Interview: Liew Mun Leong
How has urban infrastructure developed, especially in transport, since the economy opened?
LIEW MUN LEONG: Since the introduction of broad-based economic reforms in 2012, Myanmar has been steadily urbanising year-on-year at a rate of 2.5%. However, infrastructure development remains challenging, with the World Economic Forum ranking Myanmar 141st out of 148 countries in quality of infrastructure in 2014. The Asian Development Bank has also estimated that the shortfall in infrastructure investments in Myanmar is at least $240m.
Recently, the Myanmar government’s attention has been focused on improving the country’s existing highways, roads and railways, as well as building new bridges, elevated highways and ring roads. This is a move in the right direction and can be further enhanced with an overarching transport planning framework, which should be implemented in tandem with larger urban development guidelines.
History has shown that proper urban planning and consistent infrastructure development are key success factors for any emerging country. To ensure sustainable development in the long term, Myanmar will require strong agencies to champion integrated urban and transport policies.
In what ways will the establishment of Hanthawaddy Airport enhance Myanmar’s growth?
LIEW: The aviation industry plays a critical role in facilitating trade and business, and contributes significantly towards global economic prosperity. Today, more than 58m people are employed worldwide in aviation-related industries; contributing $2.4trn to the global economy, the equivalent of 3.4% of the world’s GDP. In 2014 the world’s air passenger traffic also crossed the 3bn mark, nearly half of the world’s entire population. Aviation facilitates connectivity on a global scale; not only by bringing people to the markets, but also by bringing the markets to the people.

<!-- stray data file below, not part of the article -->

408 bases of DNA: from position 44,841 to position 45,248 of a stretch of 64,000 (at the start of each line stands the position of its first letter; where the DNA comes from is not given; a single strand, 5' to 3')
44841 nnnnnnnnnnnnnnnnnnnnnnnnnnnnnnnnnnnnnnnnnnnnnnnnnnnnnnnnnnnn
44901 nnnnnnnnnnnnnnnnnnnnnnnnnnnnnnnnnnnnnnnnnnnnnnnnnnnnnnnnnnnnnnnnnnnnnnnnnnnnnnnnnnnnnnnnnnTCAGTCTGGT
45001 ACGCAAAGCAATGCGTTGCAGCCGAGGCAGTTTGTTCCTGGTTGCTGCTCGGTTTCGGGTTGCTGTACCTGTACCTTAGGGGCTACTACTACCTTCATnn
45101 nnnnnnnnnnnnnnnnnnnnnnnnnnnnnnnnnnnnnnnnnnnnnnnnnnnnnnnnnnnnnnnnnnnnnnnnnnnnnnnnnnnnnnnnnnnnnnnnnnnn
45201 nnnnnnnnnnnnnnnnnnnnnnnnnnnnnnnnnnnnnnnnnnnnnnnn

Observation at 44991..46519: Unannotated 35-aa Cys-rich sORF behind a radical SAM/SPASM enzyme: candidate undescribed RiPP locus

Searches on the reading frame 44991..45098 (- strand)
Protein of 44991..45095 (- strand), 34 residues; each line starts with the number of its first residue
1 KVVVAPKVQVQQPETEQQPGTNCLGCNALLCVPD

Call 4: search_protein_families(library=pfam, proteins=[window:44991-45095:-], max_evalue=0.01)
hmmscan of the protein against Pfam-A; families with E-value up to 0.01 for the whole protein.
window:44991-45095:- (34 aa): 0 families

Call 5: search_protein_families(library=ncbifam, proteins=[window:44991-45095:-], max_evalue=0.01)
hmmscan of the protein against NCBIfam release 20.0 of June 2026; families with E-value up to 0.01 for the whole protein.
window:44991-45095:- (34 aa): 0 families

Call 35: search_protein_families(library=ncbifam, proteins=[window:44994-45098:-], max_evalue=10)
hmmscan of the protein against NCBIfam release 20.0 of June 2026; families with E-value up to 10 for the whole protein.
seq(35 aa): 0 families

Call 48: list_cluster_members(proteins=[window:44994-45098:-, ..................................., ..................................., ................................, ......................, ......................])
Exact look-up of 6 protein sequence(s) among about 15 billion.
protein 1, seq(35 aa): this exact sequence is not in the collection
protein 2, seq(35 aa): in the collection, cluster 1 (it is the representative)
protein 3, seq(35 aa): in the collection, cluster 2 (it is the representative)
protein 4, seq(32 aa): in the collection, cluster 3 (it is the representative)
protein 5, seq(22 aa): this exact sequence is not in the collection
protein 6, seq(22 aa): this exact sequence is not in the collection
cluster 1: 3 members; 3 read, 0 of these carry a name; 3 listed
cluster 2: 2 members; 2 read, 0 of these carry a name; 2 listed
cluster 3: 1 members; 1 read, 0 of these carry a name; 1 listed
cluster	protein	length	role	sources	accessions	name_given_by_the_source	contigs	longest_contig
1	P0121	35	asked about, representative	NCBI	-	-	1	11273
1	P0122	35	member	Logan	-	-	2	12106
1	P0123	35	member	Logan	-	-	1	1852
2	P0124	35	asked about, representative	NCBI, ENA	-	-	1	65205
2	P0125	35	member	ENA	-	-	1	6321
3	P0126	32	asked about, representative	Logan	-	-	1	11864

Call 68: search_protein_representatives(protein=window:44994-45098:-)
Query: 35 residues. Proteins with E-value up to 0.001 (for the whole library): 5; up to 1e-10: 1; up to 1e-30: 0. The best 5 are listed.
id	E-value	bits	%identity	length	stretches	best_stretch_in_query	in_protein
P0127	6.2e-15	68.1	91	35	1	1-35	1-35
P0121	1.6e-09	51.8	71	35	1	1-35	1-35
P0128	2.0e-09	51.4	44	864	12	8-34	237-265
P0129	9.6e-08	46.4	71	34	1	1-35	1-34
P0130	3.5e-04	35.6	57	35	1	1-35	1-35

Similarly, the establishment of Hanthawaddy airport will further stimulate Myanmar’s economic growth and development. As a greenfield international airport with a capacity to handle 12m passengers a year, Hanthawaddy will radically boost passenger and cargo operations and open a new gateway to the country. Hanthawaddy’s development will also be a catalyst for other supporting industries, and will encourage more foreign investment to support Myanmar’s larger economy.
In terms of urban planning, what does Myanmar need to prioritise, and how can traffic congestion be alleviated in Yangon city?
LIEW: Successful urban planning is about creating a “liveable” environment. To ease traffic congestion, there are a few core areas Myanmar needs to address; namely housing, infrastructure and the creation of new city centres.
As Yangon’s economy grows, more people will be drawn from rural to urban areas. Proper housing and distribution of the growing population will ensure that the population base is evenly spread across the city and not concentrated in a few localised areas that would worsen congestion.
An efficient public transportation network (light rail, bus or tram) will also need to be established to cater to the large populations commuting within Yangon. This relieves pressure on private transportation options, which can overload existing infrastructure, and creates accessibility and equity, which are important components of a “liveable city”.
Secondary business, commercial and/or industrial centres could also be established along the peripheries of Yangon city, so that the city centre can be expanded further. The creation of such regional sub-centres will allow the central core to take on much more focused functions, and facilitate the redistribution of traffic away from the central area.
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